Along with its great products and services Apple stores also use hospitality industry models for its customer service training. Hiring managers at an Apple Store are trained to size up job applicants by asking “Could this person provide 5-star luxury hotel service to a customer?”
Extend a warm welcome.
The greeting is the first step of the Apple experience as well. Walk into an Apple Store and you’ll be immediately greeted by friendly people with big smiles holding iPads and ready to assist you.
warm, friendly employees who smile frequently and say hello or ask how your day is going. A warm greeting makes people feel recognized and acknowledged.
Anticipate unexpressed desires.
Apple instructs its sales staff to “listen for unresolved issues or concerns.” If a PC owner is thinking of making the switch to Mac, an Apple salesperson (specialist) might spend more time talking about the simplicity of data transfer between a PC and Mac.
Bid a fond farewell.
Apple Store employees are taught to make people feel special when they leave the store and anticipate upon their return.
Owning the Customer.
If you ask a hotel employee to point the way to a location (restroom, lobby, bar) they escort you to the entrance.
Employees at an Apple Store are also taught to own the experience. If you approach an apple employee they will often escort you to the appropriate product table or might introduce you to another salesperson more specialized in the product you’re interested in. But even if they hand you off, they will often introduce you to the other employee by name and even check back to see if you got your questions answered. The employee owns the relationship and must do everything in his or her power to make it right.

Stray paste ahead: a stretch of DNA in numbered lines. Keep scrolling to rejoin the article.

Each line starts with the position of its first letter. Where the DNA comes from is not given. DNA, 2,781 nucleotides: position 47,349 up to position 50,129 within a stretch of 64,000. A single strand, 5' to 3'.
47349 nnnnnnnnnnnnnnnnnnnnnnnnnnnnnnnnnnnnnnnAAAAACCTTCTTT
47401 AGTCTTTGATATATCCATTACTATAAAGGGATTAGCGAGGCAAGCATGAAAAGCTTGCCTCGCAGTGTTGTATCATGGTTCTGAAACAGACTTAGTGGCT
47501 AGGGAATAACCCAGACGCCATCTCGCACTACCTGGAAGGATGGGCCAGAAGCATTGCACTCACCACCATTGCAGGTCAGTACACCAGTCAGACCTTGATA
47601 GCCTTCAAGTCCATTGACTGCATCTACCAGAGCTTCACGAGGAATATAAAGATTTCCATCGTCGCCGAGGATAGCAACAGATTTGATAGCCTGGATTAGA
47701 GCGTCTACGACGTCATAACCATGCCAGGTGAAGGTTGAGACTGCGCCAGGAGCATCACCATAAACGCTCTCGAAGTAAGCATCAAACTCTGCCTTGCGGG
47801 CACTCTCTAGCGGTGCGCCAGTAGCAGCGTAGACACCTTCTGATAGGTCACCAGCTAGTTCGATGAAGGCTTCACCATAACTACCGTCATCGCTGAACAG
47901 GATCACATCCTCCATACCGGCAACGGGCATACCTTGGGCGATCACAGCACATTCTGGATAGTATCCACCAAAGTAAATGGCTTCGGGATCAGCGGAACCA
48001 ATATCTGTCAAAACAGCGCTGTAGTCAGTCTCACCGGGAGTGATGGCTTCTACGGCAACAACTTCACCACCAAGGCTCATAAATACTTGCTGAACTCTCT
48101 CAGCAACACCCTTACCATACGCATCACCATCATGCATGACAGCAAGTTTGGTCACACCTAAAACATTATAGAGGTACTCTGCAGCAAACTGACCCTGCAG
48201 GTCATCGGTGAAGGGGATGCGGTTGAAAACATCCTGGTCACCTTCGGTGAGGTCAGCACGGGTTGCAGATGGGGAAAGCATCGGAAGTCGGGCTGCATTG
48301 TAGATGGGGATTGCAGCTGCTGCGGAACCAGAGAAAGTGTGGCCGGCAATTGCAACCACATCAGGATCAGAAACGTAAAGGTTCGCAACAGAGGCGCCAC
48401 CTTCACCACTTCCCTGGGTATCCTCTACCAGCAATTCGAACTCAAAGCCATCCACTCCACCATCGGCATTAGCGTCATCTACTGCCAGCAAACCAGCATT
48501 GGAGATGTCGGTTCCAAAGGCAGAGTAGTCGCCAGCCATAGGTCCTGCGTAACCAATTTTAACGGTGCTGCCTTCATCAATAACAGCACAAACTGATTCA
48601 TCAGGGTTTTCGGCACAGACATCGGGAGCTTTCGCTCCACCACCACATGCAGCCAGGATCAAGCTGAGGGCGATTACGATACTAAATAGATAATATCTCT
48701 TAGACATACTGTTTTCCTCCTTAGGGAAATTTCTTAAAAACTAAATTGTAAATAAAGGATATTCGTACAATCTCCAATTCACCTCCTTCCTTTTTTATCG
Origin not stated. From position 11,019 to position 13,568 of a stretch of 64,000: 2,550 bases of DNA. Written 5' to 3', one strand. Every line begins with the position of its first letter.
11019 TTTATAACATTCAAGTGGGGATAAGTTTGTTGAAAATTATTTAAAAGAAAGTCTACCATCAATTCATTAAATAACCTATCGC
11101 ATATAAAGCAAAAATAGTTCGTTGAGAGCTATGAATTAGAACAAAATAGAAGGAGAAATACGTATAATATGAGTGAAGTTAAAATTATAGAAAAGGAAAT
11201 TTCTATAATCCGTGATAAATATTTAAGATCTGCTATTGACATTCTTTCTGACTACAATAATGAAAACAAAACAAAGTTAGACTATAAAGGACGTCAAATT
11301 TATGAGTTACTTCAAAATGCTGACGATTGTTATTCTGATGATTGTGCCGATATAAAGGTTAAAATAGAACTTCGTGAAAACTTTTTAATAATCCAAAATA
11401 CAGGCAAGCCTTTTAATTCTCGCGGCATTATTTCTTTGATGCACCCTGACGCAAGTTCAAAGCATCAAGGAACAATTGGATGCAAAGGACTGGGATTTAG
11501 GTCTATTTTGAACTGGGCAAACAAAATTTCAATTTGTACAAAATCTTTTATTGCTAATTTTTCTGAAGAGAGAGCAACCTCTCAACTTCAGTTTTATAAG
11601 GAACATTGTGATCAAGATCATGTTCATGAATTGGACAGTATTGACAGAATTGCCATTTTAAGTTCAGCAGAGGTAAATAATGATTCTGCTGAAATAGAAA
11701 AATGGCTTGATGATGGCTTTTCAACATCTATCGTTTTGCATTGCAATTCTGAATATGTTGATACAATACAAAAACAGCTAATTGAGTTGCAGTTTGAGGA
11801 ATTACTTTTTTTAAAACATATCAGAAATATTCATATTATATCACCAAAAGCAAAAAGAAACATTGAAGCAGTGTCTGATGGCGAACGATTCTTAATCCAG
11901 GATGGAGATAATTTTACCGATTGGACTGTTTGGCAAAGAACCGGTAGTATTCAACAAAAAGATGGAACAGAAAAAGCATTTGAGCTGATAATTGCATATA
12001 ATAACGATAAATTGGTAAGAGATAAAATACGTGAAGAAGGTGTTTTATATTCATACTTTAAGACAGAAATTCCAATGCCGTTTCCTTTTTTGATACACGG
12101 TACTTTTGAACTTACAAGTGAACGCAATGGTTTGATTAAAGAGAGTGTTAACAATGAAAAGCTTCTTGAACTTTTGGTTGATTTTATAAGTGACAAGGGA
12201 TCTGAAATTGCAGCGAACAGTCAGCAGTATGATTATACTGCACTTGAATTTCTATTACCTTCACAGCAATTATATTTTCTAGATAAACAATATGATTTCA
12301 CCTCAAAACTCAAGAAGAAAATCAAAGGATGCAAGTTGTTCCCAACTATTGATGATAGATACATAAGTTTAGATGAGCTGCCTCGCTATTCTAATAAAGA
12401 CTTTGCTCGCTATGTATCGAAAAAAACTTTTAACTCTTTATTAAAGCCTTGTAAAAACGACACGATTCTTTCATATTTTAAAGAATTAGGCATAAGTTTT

Be in the Customer Time Zone. Apple has learned what premier hoteliers have known for a long time: an employee can alter a customers’ perceived wait time by resetting the internal clock. For example during the rush period in a restaurant waiting for food for 10 minutes may seem like a half hour to a customer but to the waitress who is multitasking it may seem like 2 minutes. In either case perception is reality.
Apple employees are constantly resetting clocks to reduce the perceived wait time. The customer’s clock is reset simply by being greeted warmly and being told how long the wait time might be. While the customer is waiting Apple employees might walk by, smile, say hello and “The new iPhone is pretty cool, isn’t it?” Short interactions reset the clock yet again. By frequently acknowledging the customer, perceived wait times are shortened. A customer who had been waiting fifteen minutes to see a salesperson might say they only waited “a few minutes.”